Security researchers have discovered the botnet operators behind the infamous banking trojans IcedID and TrickBot are now collaborating to target victims together and share the spoils. According to Flashpoint researchers, recently analyzed samples revealed that computers infected with the IcedID malware also seemed to be downloading Trickbot - considered to be the successor to the prolific banking Trojan Dyre - as well.
"It appears that attackers now send IcedID directly as spam, and that piece of malware acts as a downloader that installs TrickBot, which in turn installs other modules on victims’ machines," researchers said in a blog post. "While it is typically unusual to find two different malware families infecting the same machine, Flashpoint analysts have determined through source intelligence with knowledge of both parties’ operations that there are indications of extensive collaboration between these two fraud operators.
"Human fraudsters are central to this cybercrime model; the TrickBot operators, for example, leverage automated attacks and knowledgeable fraud operators who review compromised data from victims’ machines and can carry out real-time account takeover (ATO) operations."
This unique collaboration between TrickBot and IcedID gives the pairing significant capabilities, researchers said.
"First, the attacks are complex; while the malware’s main capabilities are its use of token grabbers, redirection attacks, and webinjects to steal banking credentials, there are other modules at the operators’ disposal that allow them to have deep coverage of a victim’s machine and expand the breadth and scope of an attack, thereby allowing them to derive additional potential sources of profit from a successful compromise," Flashpoint notes.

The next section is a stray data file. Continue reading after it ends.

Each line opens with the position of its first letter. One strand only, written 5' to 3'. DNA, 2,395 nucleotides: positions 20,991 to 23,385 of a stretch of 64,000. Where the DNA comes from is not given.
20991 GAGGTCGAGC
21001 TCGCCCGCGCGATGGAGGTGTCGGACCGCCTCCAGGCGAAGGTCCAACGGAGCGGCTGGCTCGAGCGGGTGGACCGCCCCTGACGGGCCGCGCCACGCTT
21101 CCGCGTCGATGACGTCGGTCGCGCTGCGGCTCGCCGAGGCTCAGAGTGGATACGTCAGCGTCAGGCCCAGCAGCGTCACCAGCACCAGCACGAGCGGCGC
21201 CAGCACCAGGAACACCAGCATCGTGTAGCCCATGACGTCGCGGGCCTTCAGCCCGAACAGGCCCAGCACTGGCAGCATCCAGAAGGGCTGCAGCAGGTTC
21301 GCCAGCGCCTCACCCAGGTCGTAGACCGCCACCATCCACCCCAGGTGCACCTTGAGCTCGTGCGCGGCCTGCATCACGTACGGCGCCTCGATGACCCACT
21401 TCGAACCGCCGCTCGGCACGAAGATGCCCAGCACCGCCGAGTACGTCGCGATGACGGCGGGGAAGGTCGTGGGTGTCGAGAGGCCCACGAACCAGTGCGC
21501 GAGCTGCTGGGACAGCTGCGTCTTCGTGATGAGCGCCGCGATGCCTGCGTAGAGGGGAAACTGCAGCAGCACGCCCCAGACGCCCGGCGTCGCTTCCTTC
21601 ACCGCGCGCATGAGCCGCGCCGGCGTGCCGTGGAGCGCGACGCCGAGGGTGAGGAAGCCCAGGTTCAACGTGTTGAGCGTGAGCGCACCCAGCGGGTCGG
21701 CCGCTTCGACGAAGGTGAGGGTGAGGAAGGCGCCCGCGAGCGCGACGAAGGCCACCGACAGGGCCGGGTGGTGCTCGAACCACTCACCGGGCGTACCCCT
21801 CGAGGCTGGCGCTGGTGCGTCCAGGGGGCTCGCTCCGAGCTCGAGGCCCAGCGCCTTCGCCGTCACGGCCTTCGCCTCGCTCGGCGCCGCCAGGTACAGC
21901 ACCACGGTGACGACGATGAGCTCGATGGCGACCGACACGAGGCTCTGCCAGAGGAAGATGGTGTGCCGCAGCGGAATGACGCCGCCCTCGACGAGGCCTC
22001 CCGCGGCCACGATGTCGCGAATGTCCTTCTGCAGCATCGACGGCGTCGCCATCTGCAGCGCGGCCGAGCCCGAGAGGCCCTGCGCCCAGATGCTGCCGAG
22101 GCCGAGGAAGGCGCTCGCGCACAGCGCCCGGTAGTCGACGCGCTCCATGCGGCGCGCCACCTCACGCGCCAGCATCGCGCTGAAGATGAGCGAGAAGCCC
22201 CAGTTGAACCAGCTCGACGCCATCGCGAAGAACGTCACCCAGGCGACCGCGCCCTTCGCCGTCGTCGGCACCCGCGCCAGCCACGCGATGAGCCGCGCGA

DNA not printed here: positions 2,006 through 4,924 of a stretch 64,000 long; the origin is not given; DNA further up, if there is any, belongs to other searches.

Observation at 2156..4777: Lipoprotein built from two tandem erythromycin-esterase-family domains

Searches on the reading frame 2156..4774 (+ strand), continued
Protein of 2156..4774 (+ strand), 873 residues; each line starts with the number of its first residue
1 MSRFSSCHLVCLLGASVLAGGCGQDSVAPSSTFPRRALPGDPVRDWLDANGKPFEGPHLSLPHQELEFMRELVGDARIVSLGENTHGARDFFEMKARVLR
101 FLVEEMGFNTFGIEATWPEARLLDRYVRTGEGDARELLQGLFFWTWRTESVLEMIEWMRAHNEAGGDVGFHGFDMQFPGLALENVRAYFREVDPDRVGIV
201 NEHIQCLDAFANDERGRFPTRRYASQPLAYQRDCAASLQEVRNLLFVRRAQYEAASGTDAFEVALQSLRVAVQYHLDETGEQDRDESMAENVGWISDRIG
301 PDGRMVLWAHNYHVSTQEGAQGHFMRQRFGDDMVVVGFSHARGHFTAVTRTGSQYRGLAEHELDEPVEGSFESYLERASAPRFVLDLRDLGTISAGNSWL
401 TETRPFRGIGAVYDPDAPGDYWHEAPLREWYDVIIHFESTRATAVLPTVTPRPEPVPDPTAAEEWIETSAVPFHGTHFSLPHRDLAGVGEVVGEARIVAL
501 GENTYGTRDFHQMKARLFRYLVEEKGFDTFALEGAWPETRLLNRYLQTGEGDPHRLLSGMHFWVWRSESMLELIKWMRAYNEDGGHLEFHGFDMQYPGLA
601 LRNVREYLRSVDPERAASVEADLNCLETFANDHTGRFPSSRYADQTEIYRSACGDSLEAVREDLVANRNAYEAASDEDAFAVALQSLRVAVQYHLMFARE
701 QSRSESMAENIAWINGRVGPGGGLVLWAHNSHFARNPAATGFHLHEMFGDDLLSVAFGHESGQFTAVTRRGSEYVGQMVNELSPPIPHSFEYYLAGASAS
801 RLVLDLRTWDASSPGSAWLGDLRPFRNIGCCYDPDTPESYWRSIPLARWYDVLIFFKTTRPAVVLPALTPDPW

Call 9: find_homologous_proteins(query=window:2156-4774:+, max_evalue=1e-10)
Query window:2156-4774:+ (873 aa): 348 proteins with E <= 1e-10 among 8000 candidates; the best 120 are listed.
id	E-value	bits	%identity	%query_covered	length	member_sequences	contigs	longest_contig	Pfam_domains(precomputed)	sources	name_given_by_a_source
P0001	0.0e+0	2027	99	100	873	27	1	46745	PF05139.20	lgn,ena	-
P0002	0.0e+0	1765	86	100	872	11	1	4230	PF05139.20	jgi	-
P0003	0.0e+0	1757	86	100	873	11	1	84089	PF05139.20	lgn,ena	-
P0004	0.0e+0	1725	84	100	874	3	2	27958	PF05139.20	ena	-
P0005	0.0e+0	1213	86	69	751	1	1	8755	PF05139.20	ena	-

This combined operation also has the ability to carry out account checking or credential stuffing, enabling the attackers to determine the value of a victim's machine and their access. The attackers can then assess and leverage higher-value targets for network penetration while using lower-rung victim systems for cryptocurrency mining.
"Linguistic analysis and an investigation into TrickBot and IcedID botnet operations reveals that the campaign involving a botnet belongs to a small group that commissions or buys the banking malware, manages the flow of infections, makes payments to the project’s affiliates (traffic herders, webmasters, mule handlers), and receives the laundered proceeds," researchers explain.
Flashpoint has assessed with "high confidence" that a head of operations is likely overseeing this complex network of actors within which they only know each other by aliases, despite working together for years. Affiliates within this ecosystem are specialists within their own domains, each of which deliver value to the botnet owner. However, they each act independently and leverage their own set of closed networks to accomplish a task.
Meanwhile, the TrickBot and IcedID botmaster is responsible for monitoring the botnet and its subsequent hold on its victim's online activities.
"The organizational complexity of these projects, along with the stringent security practices exercised by everyone throughout the supply chain, poses a significant challenge to investigations," researchers said. "Based on the close collaboration between TrickBot and IcedID operators and their shared backend infrastructure, it is likely that the operators will likely continue to closely collaborate on cashing out stolen accounts."
The extent of the attacks and amount of money stolen through this collaborated effort is still unclear. However, Flashpoint notes that this pairing up does signal that "fraud masters and malware developers are continuing to foster collaborative fraud operations targeting corporations in an attempt to bypass the latest anti-fraud measures."